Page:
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Cap-and-trade legislation to limit U.S. carbon dioxide emissions has “gotten out of control” and needs to be scaled back in Congress, said former Democratic Senator Timothy Wirth.
“The Republicans are right -- it’s a cap-and-tax bill,” Wirth, a climate-change negotiator during President Bill Clinton’s administration, said in an Aug. 14 interview. “That’s what it is because they are raising revenue to do all sorts of things, especially to take care of the coal industry, and it makes no sense.”
“I’m not critical of cap-and-trade,” said Wirth, head of the UN Foundation, a philanthropy established in 1998 with $1 billion from Ted Turner, founder of the CNN cable network. “But it has to be used in a targeted and disciplined way, and what has happened is it’s gotten out of control.”
Wirth, who represented Colorado in the Senate, says the House-passed plan is “too broad across the economy.” Instead of capping carbon pollution generally, the measure should focus solely on coal-fired power plants, he said.
Originally posted by jdub297
The Senate remains under pressure to pass a cap-and-trade bill because failure to act would leave regulation of carbon emissions in the hands of the Environmental Protection Agency, which has asserted its right to do so, according to Nikki Roy, who monitors Congress for the Pew Center on Global Climate Change in Arlington, Virginia.
The Environmental Protection Agency will reopen the possibility of regulating carbon dioxide emissions from coal-fired power plants, tossing aside a December Bush administration memorandum that declared that the agency would not limit the emissions.
The decision could mark the first step toward placing limits on greenhouse gases emitted by coal plants, ...
In Europe, energy prices have skyrocketed, economic competitiveness has drained away, many jobs have been lost and investment has gone elsewhere. Worse still, Europe's carbon emissions have increased.
To avoid burdening its economies with high costs, the European Union issued carbon permits to some politically connected companies at no charge. The companies then sold their permits to other businesses at a huge profit. The result was that those companies had no incentive to develop technologies for controlling emissions, such as carbon capture-and-storage. Yet they went ahead anyway and raised fuel and electricity prices.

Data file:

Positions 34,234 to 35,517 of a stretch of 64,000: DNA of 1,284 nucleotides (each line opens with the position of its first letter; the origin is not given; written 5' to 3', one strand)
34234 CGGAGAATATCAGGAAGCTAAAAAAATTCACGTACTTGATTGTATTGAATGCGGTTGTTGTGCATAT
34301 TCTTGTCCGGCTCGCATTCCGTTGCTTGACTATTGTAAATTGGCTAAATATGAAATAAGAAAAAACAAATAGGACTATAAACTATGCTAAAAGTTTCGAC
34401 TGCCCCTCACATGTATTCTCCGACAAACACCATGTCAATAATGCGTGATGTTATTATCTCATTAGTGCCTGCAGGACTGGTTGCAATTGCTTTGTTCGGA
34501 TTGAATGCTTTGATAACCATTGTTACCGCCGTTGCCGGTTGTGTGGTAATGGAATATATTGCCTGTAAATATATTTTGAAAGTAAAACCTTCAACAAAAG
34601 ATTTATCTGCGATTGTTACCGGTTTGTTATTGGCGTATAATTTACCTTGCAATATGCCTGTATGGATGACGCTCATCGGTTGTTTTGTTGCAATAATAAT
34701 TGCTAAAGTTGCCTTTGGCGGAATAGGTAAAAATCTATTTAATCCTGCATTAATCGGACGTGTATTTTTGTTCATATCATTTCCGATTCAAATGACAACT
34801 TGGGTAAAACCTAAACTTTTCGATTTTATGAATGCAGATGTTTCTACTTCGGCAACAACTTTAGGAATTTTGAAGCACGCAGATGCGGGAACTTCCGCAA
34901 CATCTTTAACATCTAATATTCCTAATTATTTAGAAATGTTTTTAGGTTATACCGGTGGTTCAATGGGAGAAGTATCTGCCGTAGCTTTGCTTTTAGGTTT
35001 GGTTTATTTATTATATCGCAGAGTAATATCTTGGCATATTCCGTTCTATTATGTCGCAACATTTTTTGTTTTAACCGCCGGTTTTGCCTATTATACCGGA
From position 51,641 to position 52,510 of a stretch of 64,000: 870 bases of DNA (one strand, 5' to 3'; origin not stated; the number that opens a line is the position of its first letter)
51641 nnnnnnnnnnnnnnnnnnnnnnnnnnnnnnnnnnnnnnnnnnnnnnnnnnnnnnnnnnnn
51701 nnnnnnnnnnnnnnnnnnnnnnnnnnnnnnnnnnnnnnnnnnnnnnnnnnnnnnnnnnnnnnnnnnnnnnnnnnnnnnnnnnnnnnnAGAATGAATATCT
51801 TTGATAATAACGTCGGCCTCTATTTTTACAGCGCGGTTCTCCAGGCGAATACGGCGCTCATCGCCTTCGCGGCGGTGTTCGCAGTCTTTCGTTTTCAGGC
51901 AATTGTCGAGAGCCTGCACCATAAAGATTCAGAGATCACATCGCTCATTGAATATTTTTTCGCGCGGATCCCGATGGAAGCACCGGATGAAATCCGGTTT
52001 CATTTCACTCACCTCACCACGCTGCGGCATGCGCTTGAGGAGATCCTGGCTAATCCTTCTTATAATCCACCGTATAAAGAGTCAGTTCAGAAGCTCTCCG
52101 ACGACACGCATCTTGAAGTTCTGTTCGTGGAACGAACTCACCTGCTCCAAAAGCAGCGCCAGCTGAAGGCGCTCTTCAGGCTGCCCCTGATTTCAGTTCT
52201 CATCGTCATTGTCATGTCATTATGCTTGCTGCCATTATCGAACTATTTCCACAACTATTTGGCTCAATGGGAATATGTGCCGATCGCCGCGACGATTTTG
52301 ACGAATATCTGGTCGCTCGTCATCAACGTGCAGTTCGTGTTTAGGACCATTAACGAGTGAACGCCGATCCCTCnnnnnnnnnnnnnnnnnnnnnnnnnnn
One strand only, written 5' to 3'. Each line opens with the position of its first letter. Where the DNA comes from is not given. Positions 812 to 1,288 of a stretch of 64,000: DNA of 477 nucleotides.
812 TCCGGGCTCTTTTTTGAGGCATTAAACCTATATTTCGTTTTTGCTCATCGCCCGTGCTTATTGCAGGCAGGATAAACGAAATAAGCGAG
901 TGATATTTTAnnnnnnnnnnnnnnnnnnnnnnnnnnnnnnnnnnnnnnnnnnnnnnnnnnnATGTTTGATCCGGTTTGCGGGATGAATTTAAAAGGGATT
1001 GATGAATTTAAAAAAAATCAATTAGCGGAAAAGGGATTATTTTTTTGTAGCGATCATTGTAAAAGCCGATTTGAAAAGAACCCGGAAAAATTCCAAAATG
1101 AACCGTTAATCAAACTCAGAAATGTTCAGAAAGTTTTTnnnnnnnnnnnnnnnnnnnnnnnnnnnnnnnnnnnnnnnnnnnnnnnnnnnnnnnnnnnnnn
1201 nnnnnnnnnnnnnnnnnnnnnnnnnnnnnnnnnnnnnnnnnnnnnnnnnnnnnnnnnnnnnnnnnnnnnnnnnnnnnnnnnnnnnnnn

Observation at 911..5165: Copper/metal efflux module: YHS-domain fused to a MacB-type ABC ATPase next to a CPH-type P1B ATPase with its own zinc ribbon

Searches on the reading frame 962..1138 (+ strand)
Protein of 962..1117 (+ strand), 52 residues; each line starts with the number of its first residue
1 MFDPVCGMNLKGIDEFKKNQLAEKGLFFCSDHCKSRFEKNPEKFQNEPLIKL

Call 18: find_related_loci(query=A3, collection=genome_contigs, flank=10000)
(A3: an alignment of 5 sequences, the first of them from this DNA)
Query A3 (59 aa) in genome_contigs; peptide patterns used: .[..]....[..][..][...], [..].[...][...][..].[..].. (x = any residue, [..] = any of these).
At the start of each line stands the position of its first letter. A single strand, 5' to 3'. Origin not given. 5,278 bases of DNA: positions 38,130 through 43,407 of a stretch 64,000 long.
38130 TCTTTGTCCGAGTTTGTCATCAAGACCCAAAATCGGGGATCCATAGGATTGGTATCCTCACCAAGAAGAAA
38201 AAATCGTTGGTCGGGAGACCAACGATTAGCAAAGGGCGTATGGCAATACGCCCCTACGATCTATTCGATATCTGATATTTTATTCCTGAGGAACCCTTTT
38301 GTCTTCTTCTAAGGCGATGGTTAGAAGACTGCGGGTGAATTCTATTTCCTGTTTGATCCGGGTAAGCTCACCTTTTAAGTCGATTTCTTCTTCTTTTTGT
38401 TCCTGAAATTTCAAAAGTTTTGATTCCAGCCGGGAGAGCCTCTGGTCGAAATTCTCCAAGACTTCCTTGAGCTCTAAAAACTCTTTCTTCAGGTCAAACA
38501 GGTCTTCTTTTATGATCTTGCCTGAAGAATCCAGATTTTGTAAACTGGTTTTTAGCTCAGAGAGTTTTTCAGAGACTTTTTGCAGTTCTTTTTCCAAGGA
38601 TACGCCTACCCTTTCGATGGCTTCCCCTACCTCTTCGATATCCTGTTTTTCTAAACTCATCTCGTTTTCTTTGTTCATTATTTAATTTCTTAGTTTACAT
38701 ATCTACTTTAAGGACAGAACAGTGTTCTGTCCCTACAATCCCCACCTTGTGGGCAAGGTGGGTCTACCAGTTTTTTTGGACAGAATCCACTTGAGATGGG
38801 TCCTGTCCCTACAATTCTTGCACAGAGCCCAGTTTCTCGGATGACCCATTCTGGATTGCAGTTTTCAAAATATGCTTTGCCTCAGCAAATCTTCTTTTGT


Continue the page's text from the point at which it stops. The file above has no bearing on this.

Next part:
Yet in Europe, which created the world’s largest greenhouse gas market three years ago, early evidence suggests the whole approach could fail. Carbon dioxide emissions are still rising in many industries, not falling.
“We currently are in danger of losing yet another decade in the fight against global warming,” said Hugo Robinson of Open Europe, a research group in London.
This week, the European Environment Agency reported that emissions from factories and plants that trade pollution permits rose 0.4 percent in 2006 over the previous year, and 0.7 percent in 2007, the first two years of the system’s operations.
In the 1960s, a University of Wisconsin graduate student named Thomas Crocker came up with a novel solution for environmental problems: cap emissions of pollutants and then let firms trade permits that allow them to pollute within those limits.
When he was a graduate student in the 1960s working to reduce pollutants, Thomas Crocker devised a cap-and-trade system similar to one being considered in Congress.
Now legislation using cap-and-trade to limit greenhouse gases is working its way through Congress and could become the law of the land. But Mr. Crocker and other pioneers of the concept are doubtful about its chances of success. They aren't abandoning efforts to curb emissions. But they are tiptoeing away from an idea they devised decades ago, doubting it can work on the grand scale now envisioned.
"I'm skeptical that cap-and-trade is the most effective way to go about regulating carbon," says Mr. Crocker, 73 years old, a retired economist in Centennial, Wyo. He says he prefers an outright tax on emissions because it would be easier to enforce and provide needed flexibility to deal with the problem.
The EPA was established in response to public concern about unhealthy air, polluted rivers and groundwater, unsafe drinking water, endangered species, and hazardous waste disposal. Responsibilities of the EPA include environmental research, monitoring, and enforcement of legislation regulating environmental activities. The EPA also manages the cleanup of toxic chemical sites as part of a program known as Superfund.
President Nixon called for "a strong, independent agency." The mission of this "Environmental Protection Agency" would be to:
* Establish and enforce environmental protection standards.
* Conduct environmental research.
* Provide assistance to others combatting environmental pollution.
* Assist the CEQ in developing and recommending to the President new policies for environmental protection.